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Ukrainian GTSO’s positive developments and challenges ahead

Ukraine’s gas transmission system operator (GTSOU) has fully ensured uninterruptible gas transmission to European and Ukrainian consumers during the first half of the year. Furthermore, the company has become one of the largest taxpayers in Ukraine.

The GTSOU is systematically working on the liberalisation of the Ukrainian gas market and its integration into the European one, as well as on the introduction of new services and opportunities for its participants.

In particular, in the first half of 2020 the possibility of virtual reverse (backhaul) on Polish, Slovak and Hungarian routes was launched for the first time. The single virtual interconnection points with Poland and Hungary were created for the convenience of traders and a transparent mechanism for capacity allocation for 2021 using auctions on certified platforms was implemented.

The GTSOU also applied a new progressive approach to gas procurement and obtained an optimal market price that correlates with quotations on European gas hubs.

“The new independent Gas TSO succeeds,” said Sergiy Makogon, General Director of the GTSOU. “We ensured uninterrupted gas supply to Ukrainian consumers and fully transit gas to the EU and Moldova. We have a highly qualified team of 11,000 employees, which guarantees the safe operation of the GTS with its daily continuous work. The Gas TSO is becoming a powerful state-owned company that effectively uses the Ukrainian state-owned GTS and pays significant funds to the state in the form of taxes and to the shareholder in the form of dividends. […] We confidently look to the future and are ready for new challenges.”

Within the first 6 months of 2020, the Gas TSO of Ukraine transited 24.9 billion cubic metres (bcm) of gas under the new transit deal, which is 45 per cent less than in the first half of last year. At the same time, natural gas imports from the EU reached 7 billion cubic metres, 24 per cent more than in the same period last year.

And, most importantly, for the first time in the history of the Ukrainian GTS, gas transit was available not only for Russia’s Gazprom but also for other international companies – between EU countries through Ukraine.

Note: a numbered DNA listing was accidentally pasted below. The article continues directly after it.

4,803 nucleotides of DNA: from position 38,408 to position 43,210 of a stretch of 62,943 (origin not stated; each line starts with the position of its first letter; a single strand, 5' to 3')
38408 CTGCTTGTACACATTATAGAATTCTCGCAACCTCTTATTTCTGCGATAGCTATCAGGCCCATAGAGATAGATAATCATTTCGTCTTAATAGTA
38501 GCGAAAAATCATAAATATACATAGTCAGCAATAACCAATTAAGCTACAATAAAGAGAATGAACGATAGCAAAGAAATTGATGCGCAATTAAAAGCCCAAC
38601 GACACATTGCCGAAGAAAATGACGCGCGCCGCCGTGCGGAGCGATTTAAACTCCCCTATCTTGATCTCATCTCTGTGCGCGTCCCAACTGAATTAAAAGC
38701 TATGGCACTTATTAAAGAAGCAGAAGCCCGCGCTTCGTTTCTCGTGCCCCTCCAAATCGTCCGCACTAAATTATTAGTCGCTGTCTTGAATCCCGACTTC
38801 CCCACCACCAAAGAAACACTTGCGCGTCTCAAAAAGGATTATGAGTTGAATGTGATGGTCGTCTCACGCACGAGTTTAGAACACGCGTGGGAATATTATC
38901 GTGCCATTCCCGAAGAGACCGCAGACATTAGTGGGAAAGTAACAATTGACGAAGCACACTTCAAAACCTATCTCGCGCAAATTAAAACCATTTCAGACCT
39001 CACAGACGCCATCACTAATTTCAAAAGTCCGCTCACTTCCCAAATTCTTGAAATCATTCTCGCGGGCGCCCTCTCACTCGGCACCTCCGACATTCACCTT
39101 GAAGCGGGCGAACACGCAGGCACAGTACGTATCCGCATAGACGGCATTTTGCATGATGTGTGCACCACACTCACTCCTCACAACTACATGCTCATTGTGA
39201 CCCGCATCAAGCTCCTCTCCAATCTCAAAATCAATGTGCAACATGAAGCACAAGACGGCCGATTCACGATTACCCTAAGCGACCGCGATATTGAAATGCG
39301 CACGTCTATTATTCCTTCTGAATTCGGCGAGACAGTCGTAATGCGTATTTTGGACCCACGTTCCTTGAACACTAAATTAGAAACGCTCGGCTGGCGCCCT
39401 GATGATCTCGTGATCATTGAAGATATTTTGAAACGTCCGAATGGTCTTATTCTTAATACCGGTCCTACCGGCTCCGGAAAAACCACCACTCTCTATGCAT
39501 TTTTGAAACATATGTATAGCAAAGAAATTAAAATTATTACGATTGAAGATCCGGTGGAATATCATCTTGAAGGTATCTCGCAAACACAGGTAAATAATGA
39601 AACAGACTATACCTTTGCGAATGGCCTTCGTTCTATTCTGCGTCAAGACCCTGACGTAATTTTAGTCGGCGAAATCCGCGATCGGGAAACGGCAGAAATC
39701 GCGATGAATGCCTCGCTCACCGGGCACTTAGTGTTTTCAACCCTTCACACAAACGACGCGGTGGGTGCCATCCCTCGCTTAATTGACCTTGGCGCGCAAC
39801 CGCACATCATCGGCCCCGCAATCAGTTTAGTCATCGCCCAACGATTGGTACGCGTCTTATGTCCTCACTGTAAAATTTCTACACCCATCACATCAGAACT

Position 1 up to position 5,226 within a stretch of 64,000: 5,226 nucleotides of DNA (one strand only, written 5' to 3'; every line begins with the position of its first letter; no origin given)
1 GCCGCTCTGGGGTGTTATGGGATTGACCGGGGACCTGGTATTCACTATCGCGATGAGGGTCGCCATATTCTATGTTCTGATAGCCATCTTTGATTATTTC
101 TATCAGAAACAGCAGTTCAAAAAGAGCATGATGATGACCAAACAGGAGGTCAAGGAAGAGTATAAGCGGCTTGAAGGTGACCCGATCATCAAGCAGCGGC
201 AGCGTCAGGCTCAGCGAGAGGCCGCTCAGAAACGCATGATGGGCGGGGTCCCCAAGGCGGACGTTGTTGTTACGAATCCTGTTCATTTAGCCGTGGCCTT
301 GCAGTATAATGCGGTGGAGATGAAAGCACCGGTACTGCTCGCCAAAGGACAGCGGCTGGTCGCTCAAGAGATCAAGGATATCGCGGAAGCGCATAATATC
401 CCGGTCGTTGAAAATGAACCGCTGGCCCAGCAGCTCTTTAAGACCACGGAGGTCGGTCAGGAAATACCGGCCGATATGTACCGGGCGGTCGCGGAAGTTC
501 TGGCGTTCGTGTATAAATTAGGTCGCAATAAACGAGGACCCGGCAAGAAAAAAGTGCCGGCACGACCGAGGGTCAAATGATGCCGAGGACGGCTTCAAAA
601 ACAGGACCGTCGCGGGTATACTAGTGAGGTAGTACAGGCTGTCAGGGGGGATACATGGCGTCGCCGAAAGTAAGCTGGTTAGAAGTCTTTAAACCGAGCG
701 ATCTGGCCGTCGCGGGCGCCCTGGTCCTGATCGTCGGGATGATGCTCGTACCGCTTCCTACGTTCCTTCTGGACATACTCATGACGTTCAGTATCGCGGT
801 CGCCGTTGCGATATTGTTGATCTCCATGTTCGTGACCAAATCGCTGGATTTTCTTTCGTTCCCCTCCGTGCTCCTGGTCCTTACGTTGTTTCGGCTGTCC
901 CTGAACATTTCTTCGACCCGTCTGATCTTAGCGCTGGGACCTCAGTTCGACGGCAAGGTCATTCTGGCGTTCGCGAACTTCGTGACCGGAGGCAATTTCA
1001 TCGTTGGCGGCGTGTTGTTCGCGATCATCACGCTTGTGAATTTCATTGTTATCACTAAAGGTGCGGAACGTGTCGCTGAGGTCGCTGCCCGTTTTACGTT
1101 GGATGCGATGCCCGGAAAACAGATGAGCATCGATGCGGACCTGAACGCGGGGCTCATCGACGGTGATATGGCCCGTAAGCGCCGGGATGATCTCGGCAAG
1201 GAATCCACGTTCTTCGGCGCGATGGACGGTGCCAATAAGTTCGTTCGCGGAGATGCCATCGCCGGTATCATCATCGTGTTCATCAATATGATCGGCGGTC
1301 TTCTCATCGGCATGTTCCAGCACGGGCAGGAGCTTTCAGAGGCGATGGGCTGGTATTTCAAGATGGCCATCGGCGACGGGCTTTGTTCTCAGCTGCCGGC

Regarding its sustainable programme, one of the key strategic initiatives of GTSOU is to reduce the negative impact on the environment. The company has approved the Environmental Policy and Energy Policy, which provide for mandatory environmental impact assessment during the realisation of all projects of reconstruction and building of compressor stations.

Following the results of the first half of the year, GTSOU significantly reduced emissions of pollutants, including due to a significant reduction in transit volumes: CO2 by 62 per cent, methane by 22 per cent, nitrogen compounds by 56 per cent and water usage by 28 per cent.

The company has also carried out more than a thousand environmental measures – environmental and technical inspections of gas pumping units, laboratory quality control of surface wastewater, the organisation of a system of separate collection and delivery of secondary raw materials.

In order to reduce natural gas emissions, GTSOU is using new technologies to identify and eliminate the sources of gas emissions and is considering the possibility of moving to the transportation of renewable gases (hydrogen and synthetic methane) in the future.

However, despite the successful results for the first six months, the Gas TSO of Ukraine is still facing the unresolved challenges and problems.

Among those, there are the historical problem of imbalances and the risk of completing bypass pipelines – North Stream 2 and the continuation of Turkish Stream to Hungary via Bulgaria and Serbia. In addition, the company is actively preparing for the opening of the gas market for the people and the abolishment of public special obligations (PSO).

For the second half of the year, the priority tasks to be solved with the neighbouring Gas TSOs are to switch over to a single virtual interconnection point on the Slovak-Ukrainian border, to establish a transparent procedure for gas transportation through Moldova, which will allow full use of the Trans-Balkan gas pipeline in both directions. Also, it is extending the interconnection agreement to all connection points with Romania, which will open access to the Romanian market.

“The Ukrainian GTS does not exist in itself,” commented Olga Bielkova, Director on Government and International Affairs of OGTSU. “It is a full-fledged part of the European gas transmission network. And we are very dependent on how many bypasses will be built around us. Therefore, we are also purposefully working on Nord Stream 2 and Turkish Stream projects, which, despite their different capacities, are equally threatening for Ukraine, its economic interests and national security.” 

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